Still out of bounds? by The Star

Posted On: March 14, 2010

I partnered with holistic shop and therapy centre, ‘The Violet Flame’ in giving a preview in Kuala Lumpur, Malaysia last month. The Star attended the talk and interviewed me subsequently. This is the article which just appeared on Saturday, 13 March.


In a land of taboos, an unassuming woman decides to follow the path of legendary sex therapist Dr Ruth Westheimer. But just how far will she be able to go?

MOST Malaysians will be able to tell you that the closest thing we ever got to a proper sex education happened during our Form Three science lessons. After all, who can forget a poker-faced Ms Tan reciting words from the neatly labelled diagrams depicting both the male and female reproductive organs as if she was reading off a menu?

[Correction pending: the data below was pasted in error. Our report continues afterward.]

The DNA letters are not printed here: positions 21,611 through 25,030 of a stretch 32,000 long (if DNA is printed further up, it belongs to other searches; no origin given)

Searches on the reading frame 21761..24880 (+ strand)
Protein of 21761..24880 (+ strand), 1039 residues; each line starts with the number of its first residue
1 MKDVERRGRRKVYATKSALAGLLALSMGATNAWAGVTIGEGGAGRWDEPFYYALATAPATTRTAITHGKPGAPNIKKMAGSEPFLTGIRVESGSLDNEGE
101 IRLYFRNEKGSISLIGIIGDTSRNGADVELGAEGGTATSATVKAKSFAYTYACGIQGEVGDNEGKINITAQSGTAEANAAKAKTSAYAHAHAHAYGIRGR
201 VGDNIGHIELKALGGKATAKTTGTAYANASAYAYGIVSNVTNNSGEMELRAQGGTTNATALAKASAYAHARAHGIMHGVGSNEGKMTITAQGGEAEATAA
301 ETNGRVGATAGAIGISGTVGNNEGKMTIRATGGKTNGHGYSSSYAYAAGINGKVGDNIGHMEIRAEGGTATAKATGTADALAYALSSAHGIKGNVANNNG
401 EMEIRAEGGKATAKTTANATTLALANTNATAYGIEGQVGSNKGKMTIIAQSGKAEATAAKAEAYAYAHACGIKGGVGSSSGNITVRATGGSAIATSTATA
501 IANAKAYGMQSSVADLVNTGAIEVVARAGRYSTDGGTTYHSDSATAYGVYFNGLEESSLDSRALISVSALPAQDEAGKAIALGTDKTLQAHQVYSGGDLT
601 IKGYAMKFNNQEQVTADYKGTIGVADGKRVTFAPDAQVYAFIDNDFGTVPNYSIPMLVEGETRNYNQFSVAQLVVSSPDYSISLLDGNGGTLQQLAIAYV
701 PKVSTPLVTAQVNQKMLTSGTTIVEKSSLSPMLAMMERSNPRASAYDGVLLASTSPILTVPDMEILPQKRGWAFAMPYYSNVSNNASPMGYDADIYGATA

But did we learn anything, aside from the fact that a woman’s fallopian tubes bear an uncanny resemblance to a wilted shrub? I daresay not.

“Maintaining a passionate sex life doesn’t come naturally to most people, so that’s why people seek help,” says Dr Martha Lee.

Fast-forward a decade or two later, and we’re no wiser when it comes to sex. Sure, we know the technicalities of it, but that is never quite enough, says Singaporean clinical sexologist Dr Martha Lee.

“I did not receive any sex education growing up in Singapore, either. The compulsory annual school assemblies I attended through my secondary school were on why women bled monthly and how we young ladies had to pay particular attention to personal hygiene,” she announces to a room of fidgety 20-, 30- and 40-year-olds.